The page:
Monday, July 7, 2008

Restrict Time Machine Backup Size

Mac OSX 10.5 (Leopard) has a great backup facility called Time Machine. You simply specify a disk to hold your backups, and it takes care of everything else. The only problem is that Time Machine will eat all available space on disk. Luckily, I found a very simple solution that limits the size of my Time Machine backups, and preserves my backup history. Check it out!

Sunday, July 6, 2008

Extending an Airport Extreme Base Station Network with a WRT54G

A few weeks ago, I purchased 7" iMate digital picture frame off of woot for about $75. I got it connected to a shared photo library on Windows Media Player 11 on my Windows XP Pro SP3 box. However, the downside was that it didn't connect to my Airport Extreme Base Station in N/G compatibility mode. The only way to get it to work was in 802.11b mode. (This can be done by holding down the 'option' key before selecting the 'modes' combo in the Airport Utility).

This annoyed me fiercely because my MacBook Pro then had very slow network access to my Time Machine backup drive on my AEBS. So, I purchased a Linksys WRT54G because I assumed iMate would have ensured they could connect to one of the most popular home wifi hubs. Luckily, I assumed correctly. However, now I had a problem: how do I hook up my Airport Extreme Base Station and my Linksys WRT54G so that all computers connected to them could see each other? This meant that I could not run the WRT54G as a NAT like I had always done in the past. Instead, I needed to use it as an ethernet bridge.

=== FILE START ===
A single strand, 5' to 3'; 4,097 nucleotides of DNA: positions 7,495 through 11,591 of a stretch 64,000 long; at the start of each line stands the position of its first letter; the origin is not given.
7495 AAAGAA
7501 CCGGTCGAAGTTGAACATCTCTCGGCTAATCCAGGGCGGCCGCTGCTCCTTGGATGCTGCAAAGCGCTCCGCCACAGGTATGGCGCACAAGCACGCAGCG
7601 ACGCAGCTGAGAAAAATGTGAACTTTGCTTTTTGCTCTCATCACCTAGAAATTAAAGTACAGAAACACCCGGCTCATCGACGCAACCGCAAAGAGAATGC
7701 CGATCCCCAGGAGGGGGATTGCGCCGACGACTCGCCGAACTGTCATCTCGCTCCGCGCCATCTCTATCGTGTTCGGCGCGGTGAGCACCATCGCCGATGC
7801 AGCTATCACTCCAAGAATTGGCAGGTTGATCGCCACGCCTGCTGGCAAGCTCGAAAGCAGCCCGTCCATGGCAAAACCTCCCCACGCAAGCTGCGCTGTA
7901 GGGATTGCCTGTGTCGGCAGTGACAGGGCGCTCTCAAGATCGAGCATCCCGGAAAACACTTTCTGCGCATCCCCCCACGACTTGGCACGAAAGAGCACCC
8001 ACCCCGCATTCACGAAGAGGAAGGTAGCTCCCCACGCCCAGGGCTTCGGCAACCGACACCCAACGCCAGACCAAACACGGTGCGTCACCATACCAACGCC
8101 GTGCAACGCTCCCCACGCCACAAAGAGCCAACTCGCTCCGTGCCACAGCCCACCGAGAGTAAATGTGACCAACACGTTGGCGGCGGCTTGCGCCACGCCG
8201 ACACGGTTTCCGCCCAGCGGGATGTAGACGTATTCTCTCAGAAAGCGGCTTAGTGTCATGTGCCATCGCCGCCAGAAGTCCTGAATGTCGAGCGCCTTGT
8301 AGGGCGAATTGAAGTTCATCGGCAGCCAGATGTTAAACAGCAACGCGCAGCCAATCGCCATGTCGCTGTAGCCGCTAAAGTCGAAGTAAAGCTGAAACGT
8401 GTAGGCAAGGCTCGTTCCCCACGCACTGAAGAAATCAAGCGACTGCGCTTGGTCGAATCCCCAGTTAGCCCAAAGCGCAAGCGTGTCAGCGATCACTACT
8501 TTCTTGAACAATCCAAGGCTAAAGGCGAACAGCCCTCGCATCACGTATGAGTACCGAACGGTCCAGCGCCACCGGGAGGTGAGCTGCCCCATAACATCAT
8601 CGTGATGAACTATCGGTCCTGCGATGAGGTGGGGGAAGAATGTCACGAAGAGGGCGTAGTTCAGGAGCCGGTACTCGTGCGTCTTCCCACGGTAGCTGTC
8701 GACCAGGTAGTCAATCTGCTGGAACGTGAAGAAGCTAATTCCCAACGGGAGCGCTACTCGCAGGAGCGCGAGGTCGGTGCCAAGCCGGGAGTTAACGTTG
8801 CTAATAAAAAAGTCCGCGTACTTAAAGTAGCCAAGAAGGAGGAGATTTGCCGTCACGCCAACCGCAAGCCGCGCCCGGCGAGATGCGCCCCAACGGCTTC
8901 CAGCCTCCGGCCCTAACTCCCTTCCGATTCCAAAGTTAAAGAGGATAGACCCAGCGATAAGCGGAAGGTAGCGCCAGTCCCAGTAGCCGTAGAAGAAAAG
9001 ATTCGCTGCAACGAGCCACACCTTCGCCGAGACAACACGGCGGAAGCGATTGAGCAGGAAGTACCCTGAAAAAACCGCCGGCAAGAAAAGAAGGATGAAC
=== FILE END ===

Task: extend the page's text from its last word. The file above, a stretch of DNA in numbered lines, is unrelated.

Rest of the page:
I did a lot of googling last night, and most people are daisy-chaining their WRT54G with one as a wifi client so it could extend their existing network. This is not what I wanted to do. I want separate 802.11N and 802.11B/G segments for maximum speed for my MacBook Pro.

I tried and failed to get the WRT54G to work as a router using the advnaced routing tab. Then, I found suggestions to simply attach the AEBS to the WRT54G's LAN port instead of its WAN port, and then disable DHCP in the WRT54G. This worked like a charm! Now, all my devices can see each other, and I have two separate wireless segments. My MacBook Pro's network is now screaming fast.

The downside is that I can't seem to access the WRT54G's admin page unless its connected to the AEBS through its WAN port. This is really annoying, and I hope someone can tell me how best to fix it.